A SERVING councillor told a court that a man who had accused him of sexually abusing him as a schoolboy had threatened to "get him" after he refused to give him £20,000.

Councillor Peter McLaughlin, 62, said he had not heard from the man for years, but he phoned him "out of the blue" upon hearing he had been awarded more than £150,000 compensation after suffering post traumatic stress in a fatal accident while driving a holiday coach in France.

Coun McLaughlin, former chairman of Stanley Town Council and ex-chairman of Stanley Area Action Partnership, said the man had found out that he was living "everybody’s dream" in a very nice, large house in a nice area of County Durham.

Carlisle Crown Court has been told Coun McLaughlin is accused of deliberately grooming him as a 13-year-old so he could sexually assault him on trips abroad.

Coun McLaughlin said the man phoned him asking for money to set up a business in Cumbria, but he refused after which the man "got quite annoyed".

He said the conversation ended "not very nicely", with the man shouting "I will get you for this", before slamming the phone down.

Coun McLaughlin has pleaded not guilty to 15 charges of indecently assaulting the boy.

Asked by defence barrister Christine Egerton whether it was true that he had watched pornographic films with the boy, as the prosecution claims, he replied: “No definitely not.”

Asked if he had ever viewed such films himself, he replied: “No, I am a bit prudish that way.”

The prosecution allege that Coun McLaughlin abused the boy on coach trips after deliberately befriending him with the specific intention of sexually abusing him.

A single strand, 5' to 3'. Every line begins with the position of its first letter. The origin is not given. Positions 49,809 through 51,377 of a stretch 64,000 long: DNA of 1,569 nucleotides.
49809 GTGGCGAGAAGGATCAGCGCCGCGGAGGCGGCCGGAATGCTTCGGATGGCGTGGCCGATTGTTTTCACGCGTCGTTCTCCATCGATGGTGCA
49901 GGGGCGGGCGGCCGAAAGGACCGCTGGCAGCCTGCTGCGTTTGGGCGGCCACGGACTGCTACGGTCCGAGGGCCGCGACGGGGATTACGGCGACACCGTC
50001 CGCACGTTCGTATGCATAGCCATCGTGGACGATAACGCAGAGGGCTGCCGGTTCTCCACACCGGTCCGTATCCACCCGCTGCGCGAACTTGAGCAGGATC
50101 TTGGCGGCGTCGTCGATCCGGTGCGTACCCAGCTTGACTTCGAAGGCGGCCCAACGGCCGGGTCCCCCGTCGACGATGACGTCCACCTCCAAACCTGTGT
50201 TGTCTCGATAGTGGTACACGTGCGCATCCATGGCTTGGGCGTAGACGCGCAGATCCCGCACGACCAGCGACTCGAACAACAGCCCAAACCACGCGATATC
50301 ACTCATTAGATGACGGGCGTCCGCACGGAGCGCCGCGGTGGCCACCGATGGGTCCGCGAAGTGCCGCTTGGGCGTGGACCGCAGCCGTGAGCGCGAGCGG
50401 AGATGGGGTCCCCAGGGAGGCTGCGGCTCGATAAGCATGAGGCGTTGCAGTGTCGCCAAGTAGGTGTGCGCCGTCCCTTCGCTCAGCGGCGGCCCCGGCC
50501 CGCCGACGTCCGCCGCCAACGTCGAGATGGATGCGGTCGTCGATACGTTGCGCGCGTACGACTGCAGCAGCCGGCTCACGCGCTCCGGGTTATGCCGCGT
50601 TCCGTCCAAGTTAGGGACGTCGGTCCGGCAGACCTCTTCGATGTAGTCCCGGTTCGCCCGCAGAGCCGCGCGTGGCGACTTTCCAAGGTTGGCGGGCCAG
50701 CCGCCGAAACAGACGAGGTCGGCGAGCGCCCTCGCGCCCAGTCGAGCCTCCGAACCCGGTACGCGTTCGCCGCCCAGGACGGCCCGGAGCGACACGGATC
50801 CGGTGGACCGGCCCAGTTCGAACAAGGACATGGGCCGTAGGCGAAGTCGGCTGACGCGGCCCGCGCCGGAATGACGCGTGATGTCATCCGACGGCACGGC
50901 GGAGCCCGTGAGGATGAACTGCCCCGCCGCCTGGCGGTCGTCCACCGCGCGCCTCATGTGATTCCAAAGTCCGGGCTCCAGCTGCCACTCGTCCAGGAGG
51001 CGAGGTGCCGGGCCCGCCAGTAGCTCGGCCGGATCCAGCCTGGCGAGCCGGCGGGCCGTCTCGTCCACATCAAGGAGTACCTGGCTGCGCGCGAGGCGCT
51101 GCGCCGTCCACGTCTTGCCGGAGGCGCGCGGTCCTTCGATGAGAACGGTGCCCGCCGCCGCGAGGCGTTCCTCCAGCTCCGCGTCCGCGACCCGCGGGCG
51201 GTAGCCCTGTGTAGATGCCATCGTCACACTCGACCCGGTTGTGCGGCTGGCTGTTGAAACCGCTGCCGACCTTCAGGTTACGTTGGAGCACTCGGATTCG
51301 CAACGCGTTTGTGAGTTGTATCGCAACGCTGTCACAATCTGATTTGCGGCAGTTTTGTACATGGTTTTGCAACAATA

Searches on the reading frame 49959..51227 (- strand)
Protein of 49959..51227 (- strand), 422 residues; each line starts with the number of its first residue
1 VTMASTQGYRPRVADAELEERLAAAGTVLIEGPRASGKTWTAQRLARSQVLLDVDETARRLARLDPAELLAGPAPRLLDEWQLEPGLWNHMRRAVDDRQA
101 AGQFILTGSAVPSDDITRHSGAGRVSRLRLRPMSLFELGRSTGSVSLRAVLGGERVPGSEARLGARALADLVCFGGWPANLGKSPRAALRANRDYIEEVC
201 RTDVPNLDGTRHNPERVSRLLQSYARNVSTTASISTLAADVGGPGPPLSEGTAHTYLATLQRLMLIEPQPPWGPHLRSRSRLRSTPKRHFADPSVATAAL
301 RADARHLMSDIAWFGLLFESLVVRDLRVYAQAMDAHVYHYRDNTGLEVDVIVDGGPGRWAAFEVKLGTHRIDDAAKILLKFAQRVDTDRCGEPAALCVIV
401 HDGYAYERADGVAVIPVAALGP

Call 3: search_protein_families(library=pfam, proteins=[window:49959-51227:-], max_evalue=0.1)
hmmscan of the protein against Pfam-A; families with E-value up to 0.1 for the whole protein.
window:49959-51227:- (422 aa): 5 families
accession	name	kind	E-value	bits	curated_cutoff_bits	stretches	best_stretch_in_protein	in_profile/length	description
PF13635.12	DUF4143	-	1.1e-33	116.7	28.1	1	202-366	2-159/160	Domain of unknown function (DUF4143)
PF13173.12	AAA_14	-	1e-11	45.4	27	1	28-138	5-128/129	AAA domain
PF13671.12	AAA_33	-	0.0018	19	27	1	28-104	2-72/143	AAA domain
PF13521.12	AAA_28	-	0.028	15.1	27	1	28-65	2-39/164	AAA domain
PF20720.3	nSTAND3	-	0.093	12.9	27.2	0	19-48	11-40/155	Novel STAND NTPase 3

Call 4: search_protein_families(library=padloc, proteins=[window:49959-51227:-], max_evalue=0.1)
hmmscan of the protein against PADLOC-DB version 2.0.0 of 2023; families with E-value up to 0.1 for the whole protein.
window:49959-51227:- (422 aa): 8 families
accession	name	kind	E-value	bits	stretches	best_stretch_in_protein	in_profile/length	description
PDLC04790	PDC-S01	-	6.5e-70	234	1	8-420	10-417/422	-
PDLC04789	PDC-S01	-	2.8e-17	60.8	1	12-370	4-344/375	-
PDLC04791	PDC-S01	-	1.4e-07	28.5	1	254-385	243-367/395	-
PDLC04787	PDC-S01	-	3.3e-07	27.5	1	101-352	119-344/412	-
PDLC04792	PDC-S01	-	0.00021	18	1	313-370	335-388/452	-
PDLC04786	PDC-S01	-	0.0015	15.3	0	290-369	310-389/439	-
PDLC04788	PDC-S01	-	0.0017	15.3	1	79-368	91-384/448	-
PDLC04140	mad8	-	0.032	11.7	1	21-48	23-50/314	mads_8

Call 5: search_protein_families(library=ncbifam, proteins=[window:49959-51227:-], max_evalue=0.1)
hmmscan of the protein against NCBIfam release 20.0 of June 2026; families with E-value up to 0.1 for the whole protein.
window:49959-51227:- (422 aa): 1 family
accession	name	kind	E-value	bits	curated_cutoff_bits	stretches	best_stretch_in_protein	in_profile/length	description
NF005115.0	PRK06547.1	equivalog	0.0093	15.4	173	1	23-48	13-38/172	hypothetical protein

It alleges he frequently committed sexual acts with the boy in hotels where they were sharing a bedroom on foreign trips.

The charges only relate to incidents alleged to have happened in the UK, in hotels and at Coun McLaughlin's then home in Greystone Road, Carlisle, because anything that happened abroad would have been outside the jurisdiction of British courts.

The jury has been told he also assaulted the boy on trips to the continent because, the prosecution says, they help set the scene for what later happened back in England.

But giving evidence Coun McLaughlin said the boy had never accompanied him on any of the coach trips, either in this country or abroad.

He said he once arranged for the boy to go on a trip because of problems at his home, but he said he had not been the driver on that occasion.

He said he had been a close friend of the boy’s family, and that his mother had wanted a relationship with him even though she knew he was gay.

On one occasion, he said, she had tried to seduce him after drinking heavily.

He said: “It got quite embarrassing. She started making really strong advances towards me and the more I told her to back off the more she came on.”

Coun McLaughlin said that he did not have much to do with the boy, but one night he got home to find 15 homophobic messages on his answerphone.

One of the two voices on the tape was instantly recognisable as the boy’s, he said.

Coun McLaughlin said his life changed when he was driving a bus full of passengers home from a holiday in Italy in April 1994.

As they passed Lille in France a young man committed suicide by deliberately driving up the wrong side of the motorway and crashing head-on into the coach, he said.

After civil proceedings in France, which lasted 16 years until 2010, he received compensation totalling more than £150,000, for post traumatic stress.

It was while having to travel to Newcastle for hospital treatment for that condition that he decided to move to the North-East in 1994.

Coun McLaughlin said he had been “devastated” by the man’s allegations of sexual abuse.

He said: “I can’t explain what the last two years have been like, not just for me but for my family with what they have had to put up with.”

The jury has been told this is a retrial and the proceedings late last year were abandoned after one of the chief prosecution witnesses was taken ill and could not continue.

Coun McLaughlin said his house was put under surveillance by the police in case of any attacks  following newspaper reports of the case.

He said: “It is not pleasant when you are spat at out in a town where you have worked hard to try to help.”

He said a supermarket assistant had walked away and refused to serve him because she "didn’t like people like me".

The trial continues.